12 Years for Skinny Teddy in Scopo Slay

Skinny Teddy
Teddy Persico Jr., was sentenced today to 12 years for the 1993 murder of Colombo capo Joseph Scopo.

The hit carried out by the boyish hitman, John Pappa, was among the final casualties of a mob war that pitted Carmine Persico and Colombo family loyalists against then-acting boss Vittorio "Little Vic" Orena and a Colombo faction backing him up.

Specifically, Colombo capo Theodore "Teddy Boy" Persico, Jr., was sentenced to 12 years in prison for ordering underlings to whack Scopo, a key player for the Orena faction. In the summer of 1993, Persico managed to pass on the orders while attending his grandmother’s wake at Scarpaci Funeral Home in Bensonhurst, Brooklyn, on leave from a previous prison sentence and accompanied by prison guards. (Teddy, incidentally, is Alicia DiMichele's ex-husband / husband(?) Eddie "Tall Guy" Garofalo's capo. DiMichele is due in court tomorrow.)

According to the New York Daily News, "After saying a prayer in front of his grandmother’s coffin, Persico Jr. sat down in the chapel with three associates and delivered Scopo’s death warrant, according to testimony by mob rat Anthony Russo."

Teddy, 50, is Colombo boss Carmine "The Snake" Persico's nephew. The Snake is serving a life sentence for racketeering and murder.

According to the same Daily News report, "sources say Teddy is on the short-list of candidates to assume leadership of the crime family when the position becomes vacant upon his uncle’s death."

Still he pledged to Brooklyn Federal Judge Sandra Townes at his sentencing: “I assure you I’ll do my best not to be here again."

Right on, Teddy!

Persico Jr. pleaded guilty to a murder conspiracy charge in connection with the hit on Scopo, a high-ranking member of the Orena faction. We wrote extensively about Teddy passing on the order at Scarpaci's, as well as the Scopo hit carried out by triggerman Pappa, one of the youngest gunmen ever to pull a trigger for the mob.

Teddy, also known as "Skinny" -- who has spent over 20 of the past 25 years in prison and now has 12 more to do -- would win our vote for most colorful-talking gangster ever caught on tape. This is what he said to one guy wired for sound:
"You're not me. If it was up to me, I'd go get a gun and shoot them, or stab them, or beat them up when I seen 'em... I got nothing. They can't fuck with me because I got nothing to lose and they got everything to lose. You can't fuck with them because you've got everything to lose and nothing to gain by getting physical. I can get physical all day long. 
"I got nothing to lose, I can get crazy. I don't give a fuck; what are you going to do, put me in jail? What am I going to lose? My wife, my kids, my house that I own, my $2 million house that I own, or my car? I don't own nothing. I got no wife, I got no kids. I can act like a fool. I'm telling you what I can do, I know you can't do that, I know you don't want to do that."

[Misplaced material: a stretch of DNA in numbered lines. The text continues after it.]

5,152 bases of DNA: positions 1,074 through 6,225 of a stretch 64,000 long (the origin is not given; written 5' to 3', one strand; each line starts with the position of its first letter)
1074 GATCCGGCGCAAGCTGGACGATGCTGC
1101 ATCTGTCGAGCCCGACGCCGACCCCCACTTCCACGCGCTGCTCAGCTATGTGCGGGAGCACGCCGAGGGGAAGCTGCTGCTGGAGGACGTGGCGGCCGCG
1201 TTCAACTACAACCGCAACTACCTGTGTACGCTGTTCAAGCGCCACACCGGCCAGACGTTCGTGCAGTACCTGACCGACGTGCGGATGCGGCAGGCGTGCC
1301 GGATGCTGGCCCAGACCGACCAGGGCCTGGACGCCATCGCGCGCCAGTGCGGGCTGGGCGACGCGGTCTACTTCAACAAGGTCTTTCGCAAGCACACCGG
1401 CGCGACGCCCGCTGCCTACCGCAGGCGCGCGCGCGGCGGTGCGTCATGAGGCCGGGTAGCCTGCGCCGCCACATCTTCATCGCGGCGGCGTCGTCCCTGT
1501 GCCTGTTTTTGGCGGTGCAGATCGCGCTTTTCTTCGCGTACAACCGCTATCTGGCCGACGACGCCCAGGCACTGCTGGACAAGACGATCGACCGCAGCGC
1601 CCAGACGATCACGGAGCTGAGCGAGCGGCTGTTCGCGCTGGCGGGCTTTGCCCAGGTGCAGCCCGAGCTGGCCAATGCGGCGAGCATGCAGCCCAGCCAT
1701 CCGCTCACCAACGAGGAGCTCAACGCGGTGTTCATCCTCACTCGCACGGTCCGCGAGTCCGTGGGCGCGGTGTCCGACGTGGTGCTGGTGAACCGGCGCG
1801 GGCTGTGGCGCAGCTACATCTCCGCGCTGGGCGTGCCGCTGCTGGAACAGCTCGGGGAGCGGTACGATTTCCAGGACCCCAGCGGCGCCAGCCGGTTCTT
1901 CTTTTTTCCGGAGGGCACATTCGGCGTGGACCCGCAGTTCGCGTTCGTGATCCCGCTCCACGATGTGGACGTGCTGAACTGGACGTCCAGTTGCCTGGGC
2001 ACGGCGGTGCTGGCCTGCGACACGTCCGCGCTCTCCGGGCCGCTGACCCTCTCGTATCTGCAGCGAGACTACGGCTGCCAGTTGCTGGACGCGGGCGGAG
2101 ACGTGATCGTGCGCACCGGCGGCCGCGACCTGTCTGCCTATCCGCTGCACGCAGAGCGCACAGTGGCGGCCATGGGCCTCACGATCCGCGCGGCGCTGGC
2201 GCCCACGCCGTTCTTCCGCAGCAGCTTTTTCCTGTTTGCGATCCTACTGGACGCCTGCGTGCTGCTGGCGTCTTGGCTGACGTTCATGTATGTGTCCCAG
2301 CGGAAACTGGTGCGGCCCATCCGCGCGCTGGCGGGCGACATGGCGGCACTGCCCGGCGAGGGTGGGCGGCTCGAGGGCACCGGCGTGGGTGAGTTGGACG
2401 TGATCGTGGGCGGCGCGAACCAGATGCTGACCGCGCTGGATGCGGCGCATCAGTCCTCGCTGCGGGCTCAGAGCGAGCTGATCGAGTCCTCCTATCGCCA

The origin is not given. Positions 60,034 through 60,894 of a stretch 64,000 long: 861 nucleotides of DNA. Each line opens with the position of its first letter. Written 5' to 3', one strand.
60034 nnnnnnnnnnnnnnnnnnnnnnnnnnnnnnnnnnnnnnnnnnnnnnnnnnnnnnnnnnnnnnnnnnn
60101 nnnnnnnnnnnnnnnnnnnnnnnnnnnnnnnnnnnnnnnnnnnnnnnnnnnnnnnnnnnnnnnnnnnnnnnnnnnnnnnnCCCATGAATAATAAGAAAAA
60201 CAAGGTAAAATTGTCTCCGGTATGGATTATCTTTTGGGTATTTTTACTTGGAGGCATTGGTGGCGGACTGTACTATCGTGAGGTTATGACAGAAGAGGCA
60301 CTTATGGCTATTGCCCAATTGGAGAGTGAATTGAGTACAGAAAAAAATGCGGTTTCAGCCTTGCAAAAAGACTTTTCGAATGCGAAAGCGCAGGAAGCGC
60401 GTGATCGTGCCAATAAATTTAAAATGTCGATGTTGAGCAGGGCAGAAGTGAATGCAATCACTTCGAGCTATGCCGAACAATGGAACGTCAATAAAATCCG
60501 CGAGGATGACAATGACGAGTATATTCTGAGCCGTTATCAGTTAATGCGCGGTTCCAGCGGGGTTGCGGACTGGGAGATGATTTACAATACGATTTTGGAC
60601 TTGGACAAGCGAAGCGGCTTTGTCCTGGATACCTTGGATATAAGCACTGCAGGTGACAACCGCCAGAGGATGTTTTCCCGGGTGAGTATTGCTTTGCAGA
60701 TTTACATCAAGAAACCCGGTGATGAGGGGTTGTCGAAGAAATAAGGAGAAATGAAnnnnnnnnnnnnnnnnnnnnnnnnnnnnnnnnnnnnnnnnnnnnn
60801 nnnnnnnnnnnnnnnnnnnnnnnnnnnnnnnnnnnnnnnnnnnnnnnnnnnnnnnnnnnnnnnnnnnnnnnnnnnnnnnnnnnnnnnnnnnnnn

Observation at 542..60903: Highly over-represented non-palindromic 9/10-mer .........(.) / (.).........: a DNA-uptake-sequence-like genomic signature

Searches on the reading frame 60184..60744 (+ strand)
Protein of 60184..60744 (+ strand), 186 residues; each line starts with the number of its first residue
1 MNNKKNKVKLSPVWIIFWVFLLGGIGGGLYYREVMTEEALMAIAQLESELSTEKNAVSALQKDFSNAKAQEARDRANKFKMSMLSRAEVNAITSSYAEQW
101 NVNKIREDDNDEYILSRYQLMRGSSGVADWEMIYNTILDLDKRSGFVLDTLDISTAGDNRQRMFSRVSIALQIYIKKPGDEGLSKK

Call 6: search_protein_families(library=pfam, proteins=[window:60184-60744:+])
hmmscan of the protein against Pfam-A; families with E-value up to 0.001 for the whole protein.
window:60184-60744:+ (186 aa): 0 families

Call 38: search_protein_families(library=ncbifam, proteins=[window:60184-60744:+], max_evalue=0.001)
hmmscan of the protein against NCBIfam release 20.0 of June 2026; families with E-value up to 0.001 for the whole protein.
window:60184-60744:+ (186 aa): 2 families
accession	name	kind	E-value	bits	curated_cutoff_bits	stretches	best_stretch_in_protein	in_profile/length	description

1. And thats that wadda u mean he.s gone u know

  2. This guy could never be a boss. He's never not in jail, he talks crazy and acts even crazier. All he's got going for him is his last name.

    1. Which may be enough -- for a "real boss" to hide behind.

    2. When Carmine goes the Persico days are done.

  3. These little power struggles are tearing the crime families apart. Notice all the rats that power struggles creates. I don't see the point in fighting over who's going to be the boss, all it does is result in a bunch of unnecessary murders and causes mobsters to flip on each other when it comes time to pay the piper. The Genovese family are the only ones who haven't had a major power struggle, and notice how they are the strongest Mafia family in the USA. All the others have been torn apart from infighting. Think about how strong the other 4 families would be if they stopped fighting over who's going to be boss.

    1. I quite never understood it my self if u got a nice gig just kick a percentage up and let the fleas fight it out its not worth the aggravation and worrys.

    2. Exactly. The guys smart enough to be boss don't want the job. The West Side always played hide the boss. Other families likely understand that. Look at Cali with the Gambinos.

    3. The Colombo war was 20 years ago! What little power struggles are you talking about?

    4. Funzi, the Colombo War might have been 20 years ago, but they are still paying dearly for it. Colombo mobsters are still being indicted and convicted for murders that occurred during that time. And new rats are still being made as a result. I'm saying that when a Mafia family whacks its own men over greed it causes resentment within the family. Guys are less likely to live up to omerta when they're facing stiff sentences.

  4. This is the same teddy persiCo who could not get a hard on with a big tit blonde pornstar/hooker.

  5. Whats left any way the other four can chop up

  6. Rats and power struggles didnt ruin this family just the arrogants of one man accomplished that and as for street wars the govermment does that by cleaning house every five yrs there fore u got actimg bosses running thimgs and u see how thats working out if it wasnt that these familys were in NY most of them would be a memmory

    1. I think the war ref keys onto the fact that the killing here, of Scopo, was the final hit in the Colombo war. Many call Scopo the war's last victim. I believe Wild Bill Cutolo was the last victim, years later.


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